Feb 07, 2017
By Jane Brown
Canada’s finance minister says he’s open to a panel recommendation that Ottawa should encourage seniors to stay in the work force, despite having reversed the former Conservative government’s plan to raise the eligibility age for Old Age Security from 65 to 67.
Bill Morneau made the comments yesterday after he received five new reports from his own advisory council on economic growth, including a recommendation to increase the eligibility age for both OAS and the Canada Pension Plan.
Council chair Dominic Barton says the group would like to see more people over 55 years old in the labour force, but is aware that not everyone can keep working in the older years.
“There are some people who can’t work for health reasons and others and we think we should be careful about pushing them to work harder, but for those who can, we do think we should look at incentives to encourage them to work,” Barton explained.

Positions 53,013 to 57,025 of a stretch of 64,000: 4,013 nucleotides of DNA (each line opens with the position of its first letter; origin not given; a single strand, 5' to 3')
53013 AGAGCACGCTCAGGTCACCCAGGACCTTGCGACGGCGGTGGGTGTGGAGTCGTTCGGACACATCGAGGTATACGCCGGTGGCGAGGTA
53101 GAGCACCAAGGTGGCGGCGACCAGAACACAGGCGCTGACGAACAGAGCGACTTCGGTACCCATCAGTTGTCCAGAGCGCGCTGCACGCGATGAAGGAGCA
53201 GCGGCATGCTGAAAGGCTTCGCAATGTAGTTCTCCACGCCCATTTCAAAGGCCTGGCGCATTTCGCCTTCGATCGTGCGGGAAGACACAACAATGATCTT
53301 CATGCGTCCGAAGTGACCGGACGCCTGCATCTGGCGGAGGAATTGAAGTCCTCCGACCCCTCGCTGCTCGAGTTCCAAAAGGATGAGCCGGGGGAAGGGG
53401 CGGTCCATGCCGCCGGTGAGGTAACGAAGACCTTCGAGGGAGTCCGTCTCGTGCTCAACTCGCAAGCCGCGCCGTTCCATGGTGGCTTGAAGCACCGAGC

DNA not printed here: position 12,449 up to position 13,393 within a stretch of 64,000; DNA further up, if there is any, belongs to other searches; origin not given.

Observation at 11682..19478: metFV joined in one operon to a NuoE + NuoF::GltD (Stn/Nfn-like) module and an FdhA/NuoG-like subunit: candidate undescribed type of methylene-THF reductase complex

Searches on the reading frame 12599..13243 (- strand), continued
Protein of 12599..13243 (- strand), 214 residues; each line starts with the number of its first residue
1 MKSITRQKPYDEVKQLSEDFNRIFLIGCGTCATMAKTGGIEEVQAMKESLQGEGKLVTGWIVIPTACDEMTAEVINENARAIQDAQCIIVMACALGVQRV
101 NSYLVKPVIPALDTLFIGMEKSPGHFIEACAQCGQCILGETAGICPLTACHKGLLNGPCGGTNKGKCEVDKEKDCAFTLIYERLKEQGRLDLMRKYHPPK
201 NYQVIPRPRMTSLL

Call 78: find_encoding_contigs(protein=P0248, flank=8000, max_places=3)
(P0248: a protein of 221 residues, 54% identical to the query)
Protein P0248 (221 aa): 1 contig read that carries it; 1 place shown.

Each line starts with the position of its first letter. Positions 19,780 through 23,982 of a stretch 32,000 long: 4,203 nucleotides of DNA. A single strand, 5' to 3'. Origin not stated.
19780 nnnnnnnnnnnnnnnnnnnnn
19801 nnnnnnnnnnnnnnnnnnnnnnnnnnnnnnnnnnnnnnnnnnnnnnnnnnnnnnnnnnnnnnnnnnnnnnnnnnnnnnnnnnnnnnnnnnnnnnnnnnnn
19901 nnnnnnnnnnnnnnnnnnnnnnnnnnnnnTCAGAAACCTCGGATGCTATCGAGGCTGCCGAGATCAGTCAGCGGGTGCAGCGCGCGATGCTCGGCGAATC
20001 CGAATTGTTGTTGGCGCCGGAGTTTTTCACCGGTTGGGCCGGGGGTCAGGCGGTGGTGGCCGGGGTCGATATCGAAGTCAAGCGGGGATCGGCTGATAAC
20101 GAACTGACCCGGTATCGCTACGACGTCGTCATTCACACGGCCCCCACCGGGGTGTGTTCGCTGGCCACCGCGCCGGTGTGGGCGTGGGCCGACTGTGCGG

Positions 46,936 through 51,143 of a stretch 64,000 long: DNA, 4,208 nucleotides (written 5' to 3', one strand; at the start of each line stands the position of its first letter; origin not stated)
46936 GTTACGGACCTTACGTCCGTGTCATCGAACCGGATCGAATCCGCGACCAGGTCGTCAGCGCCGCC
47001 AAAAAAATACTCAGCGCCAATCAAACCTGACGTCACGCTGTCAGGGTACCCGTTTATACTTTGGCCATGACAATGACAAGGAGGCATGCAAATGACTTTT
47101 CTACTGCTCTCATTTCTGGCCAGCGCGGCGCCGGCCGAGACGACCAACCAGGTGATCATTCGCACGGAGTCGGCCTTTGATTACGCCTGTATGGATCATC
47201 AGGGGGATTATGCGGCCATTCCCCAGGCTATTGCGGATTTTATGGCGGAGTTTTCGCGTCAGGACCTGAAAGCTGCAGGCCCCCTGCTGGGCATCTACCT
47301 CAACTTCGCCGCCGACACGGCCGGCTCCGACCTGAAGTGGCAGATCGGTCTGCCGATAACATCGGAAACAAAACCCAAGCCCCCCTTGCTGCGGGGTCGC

“The key is going to be to target the people who do need to retire at 65, because yes, we live healthier, but certainly an 80 year old isn’t living the type of life that allows them to work, and I know we’re not talking about 80 year olds, but you see my point,” commented C.D. Howe Institute‘s Jeremy Kronick.
Advisory council members says raising the eligibility age could add $56-billion to the economy.
The Zoomers group CARP – A New Vision of Aging – continues to advocate for pension and retirement reform as well as an end to mandatory RIF withdrawals.
More on this topic today on Zoomer Radio’s Fight Back with Libby Znaimer after the noon news.